Thoughts about setup and deployment issues, WiX, XNA, the .NET Framework and Visual Studio
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The beta version of the .NET Framework 3.5 SP1 and Visual Studio 2008 SP1 were released a few weeks ago. One of the key new features related to deployment that was introduced with the SP1 beta is the .NET Framework 3.5 SP1 client profile. This profile is a subset of the full .NET Framework 3.5 SP1 installer that is designed to deliver assemblies needed in most common .NET Framework client applications. Enabling this type of refactoring was one of the motivations for the behind the scenes deployment architecture changes made in the .NET Framework 2.0 SP1 and 3.0 SP1 (described in more detail in this blog post).
This is a fairly big shift from the traditional .NET Framework installation process - in the past, it has always been an "all or nothing" installation, which means that an application could check one detection registry value and determine whether or not the full .NET Framework runtime is installed on a given system. Now, a system could have this client profile installed, which will only deliver a subset of the .NET Framework 2.0 SP2, 3.0 SP2 and 3.5 SP1. Application developers who redistribute the .NET Framework 2.0 or higher with their installer will need to decide how to take this profile into account in their detection logic.
The client profile is optimized for systems that do not yet have a version of the .NET Framework 2.0, 3.0 or 3.5 installed. Here is a quick summary of how the installer for the client profile will behave in various scenarios:
The client profile also has implications on existing applications that include previous versions of the .NET Framework 2.0, 3.0 or 3.5 as a part of their installers. If a system has the client profile installed, they have a partial install of the .NET Framework 2.0 SP2, the .NET Framework 3.0 SP2 and the .NET Framework 3.5 SP1. If an application later attempts to install the original release of the .NET Framework 2.0, 3.0 or 3.5, that would leave the system with a hybrid .NET Framework - some of the bits would be from the original release and other bits would be from a service pack. In order to avoid that hybrid state, the client profile setup configures some settings behind the scenes to prevent installation of any older versions of the .NET Framework 2.0, 3.0 or 3.5 on a system that has the client profile installed.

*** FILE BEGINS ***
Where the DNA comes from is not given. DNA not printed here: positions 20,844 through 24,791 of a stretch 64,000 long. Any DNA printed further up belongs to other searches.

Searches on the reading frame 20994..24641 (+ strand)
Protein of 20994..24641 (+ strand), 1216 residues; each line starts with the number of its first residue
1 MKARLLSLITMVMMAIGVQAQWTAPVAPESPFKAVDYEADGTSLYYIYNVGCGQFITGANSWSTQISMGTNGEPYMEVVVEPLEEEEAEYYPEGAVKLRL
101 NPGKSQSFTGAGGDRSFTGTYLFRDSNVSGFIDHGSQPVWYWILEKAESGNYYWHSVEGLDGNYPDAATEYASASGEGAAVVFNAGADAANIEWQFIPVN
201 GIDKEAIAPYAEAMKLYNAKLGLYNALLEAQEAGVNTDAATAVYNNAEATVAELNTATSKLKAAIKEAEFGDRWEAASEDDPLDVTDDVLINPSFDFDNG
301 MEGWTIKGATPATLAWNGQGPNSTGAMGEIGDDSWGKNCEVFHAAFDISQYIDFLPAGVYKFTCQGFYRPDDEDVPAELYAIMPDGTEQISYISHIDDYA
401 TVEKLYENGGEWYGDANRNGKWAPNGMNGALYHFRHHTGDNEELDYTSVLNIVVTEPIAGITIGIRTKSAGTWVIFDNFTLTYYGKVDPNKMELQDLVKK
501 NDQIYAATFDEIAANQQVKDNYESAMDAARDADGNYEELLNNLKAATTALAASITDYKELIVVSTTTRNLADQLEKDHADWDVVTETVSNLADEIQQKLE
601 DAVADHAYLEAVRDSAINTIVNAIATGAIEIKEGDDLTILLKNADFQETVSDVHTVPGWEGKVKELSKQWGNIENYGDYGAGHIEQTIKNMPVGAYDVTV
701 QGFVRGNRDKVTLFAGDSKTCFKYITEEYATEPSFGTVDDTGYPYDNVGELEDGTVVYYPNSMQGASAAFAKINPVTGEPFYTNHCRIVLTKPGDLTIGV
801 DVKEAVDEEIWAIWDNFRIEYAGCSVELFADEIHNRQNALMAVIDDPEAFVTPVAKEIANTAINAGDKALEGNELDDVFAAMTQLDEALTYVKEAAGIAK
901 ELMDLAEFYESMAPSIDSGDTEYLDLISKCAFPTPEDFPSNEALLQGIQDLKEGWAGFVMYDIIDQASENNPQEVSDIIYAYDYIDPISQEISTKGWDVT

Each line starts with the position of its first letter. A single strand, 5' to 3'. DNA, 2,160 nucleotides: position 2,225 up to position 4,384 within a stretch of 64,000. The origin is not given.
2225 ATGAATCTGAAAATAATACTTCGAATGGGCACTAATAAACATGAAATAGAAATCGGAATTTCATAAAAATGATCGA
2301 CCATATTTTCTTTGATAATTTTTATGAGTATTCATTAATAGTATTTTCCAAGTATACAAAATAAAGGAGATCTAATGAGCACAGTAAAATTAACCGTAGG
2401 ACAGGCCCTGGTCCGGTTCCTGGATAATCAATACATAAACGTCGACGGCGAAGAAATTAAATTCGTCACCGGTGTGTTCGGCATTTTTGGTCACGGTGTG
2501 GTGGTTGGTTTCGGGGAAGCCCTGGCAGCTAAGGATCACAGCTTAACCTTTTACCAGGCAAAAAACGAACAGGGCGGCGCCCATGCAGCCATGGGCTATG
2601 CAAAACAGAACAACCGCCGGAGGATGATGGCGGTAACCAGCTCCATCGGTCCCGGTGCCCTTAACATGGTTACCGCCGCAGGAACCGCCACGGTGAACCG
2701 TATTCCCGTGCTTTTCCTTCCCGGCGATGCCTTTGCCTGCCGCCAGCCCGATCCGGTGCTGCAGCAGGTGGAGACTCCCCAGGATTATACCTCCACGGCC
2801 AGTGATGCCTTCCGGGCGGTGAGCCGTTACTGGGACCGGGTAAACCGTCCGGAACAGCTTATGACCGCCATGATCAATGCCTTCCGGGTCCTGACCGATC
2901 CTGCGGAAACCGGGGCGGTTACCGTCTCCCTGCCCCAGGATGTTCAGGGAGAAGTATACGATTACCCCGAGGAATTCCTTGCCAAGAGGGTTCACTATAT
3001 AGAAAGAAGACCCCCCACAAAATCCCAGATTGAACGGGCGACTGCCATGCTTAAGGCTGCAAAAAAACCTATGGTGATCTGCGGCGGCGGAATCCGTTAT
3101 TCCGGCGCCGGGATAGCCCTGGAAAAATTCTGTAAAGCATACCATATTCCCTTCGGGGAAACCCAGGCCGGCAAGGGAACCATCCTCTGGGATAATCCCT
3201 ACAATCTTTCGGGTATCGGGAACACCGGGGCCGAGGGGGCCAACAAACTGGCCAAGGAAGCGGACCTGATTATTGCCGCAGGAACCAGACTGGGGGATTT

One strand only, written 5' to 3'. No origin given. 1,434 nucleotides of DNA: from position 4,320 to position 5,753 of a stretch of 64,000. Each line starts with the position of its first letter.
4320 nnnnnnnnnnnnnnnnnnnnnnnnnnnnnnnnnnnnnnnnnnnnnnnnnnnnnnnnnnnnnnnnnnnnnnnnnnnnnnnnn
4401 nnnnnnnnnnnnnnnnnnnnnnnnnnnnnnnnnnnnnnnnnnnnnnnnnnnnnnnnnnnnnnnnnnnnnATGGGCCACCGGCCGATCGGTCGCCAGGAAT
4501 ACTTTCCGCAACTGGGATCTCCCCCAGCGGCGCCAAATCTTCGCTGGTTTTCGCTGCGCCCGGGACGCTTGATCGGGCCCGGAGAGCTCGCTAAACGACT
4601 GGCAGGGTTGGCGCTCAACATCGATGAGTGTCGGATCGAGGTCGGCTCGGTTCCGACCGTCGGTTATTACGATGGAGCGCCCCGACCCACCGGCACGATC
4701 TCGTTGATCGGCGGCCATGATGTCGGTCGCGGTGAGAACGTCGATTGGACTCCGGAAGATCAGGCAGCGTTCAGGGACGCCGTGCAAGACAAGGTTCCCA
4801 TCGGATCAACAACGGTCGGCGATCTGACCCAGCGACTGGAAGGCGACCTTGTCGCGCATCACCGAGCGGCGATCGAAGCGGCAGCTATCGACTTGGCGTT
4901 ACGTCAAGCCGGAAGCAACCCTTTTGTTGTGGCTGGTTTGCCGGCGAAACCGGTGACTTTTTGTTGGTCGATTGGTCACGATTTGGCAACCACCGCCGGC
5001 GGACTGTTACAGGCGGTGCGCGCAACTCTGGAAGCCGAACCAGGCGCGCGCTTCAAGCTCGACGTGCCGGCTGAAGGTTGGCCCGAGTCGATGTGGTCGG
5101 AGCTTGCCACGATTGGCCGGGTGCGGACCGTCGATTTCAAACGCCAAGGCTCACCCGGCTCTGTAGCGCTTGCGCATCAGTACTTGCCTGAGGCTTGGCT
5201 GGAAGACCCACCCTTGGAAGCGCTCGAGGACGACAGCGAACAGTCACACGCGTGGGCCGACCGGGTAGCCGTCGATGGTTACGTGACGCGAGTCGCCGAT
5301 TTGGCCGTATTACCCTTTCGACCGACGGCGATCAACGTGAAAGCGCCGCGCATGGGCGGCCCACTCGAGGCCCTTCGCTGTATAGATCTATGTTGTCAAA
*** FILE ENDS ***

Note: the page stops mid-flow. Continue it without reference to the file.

It looks like there are still some bugs that need to be worked out in this process though. I was able to to install the client profile on my Windows XP SP2 test machine with no issues. However, when I try to run the original .NET Framework 2.0, 3.0 or 3.5 setup, the system attempts to invoke the file %windir%\Microsoft.NET\Framework\v3.5\DotNetInstallBlock.exe and that process crashes. Also, if I try to run .NET Framework 1.0 or 1.1 setup on this system, it still tries to invoke DotNetInstallBlock.exe even though this client profile should not need to block installations of versions 1.0 or 1.1 of the .NET Framework.
Since this client profile is still in beta, there is not a lot of official documentation available for it yet. However, here are a few useful links I've found so far that provide some additional detail about the client profile:
For reference, here are some other useful links for Visual Studio 2008 SP1 and the .NET Framework 3.5 SP1:
Last week, I started looking at the beta version of the .NET Framework 3.5 client profile in more detail
Question: I am creating an application that is built on the .NET Framework 2.0, and I am attempting to
As mentioned yesterday .NET Framework 3.5 SP1 and Visual Studio 2008 SP1 were released. Here is a more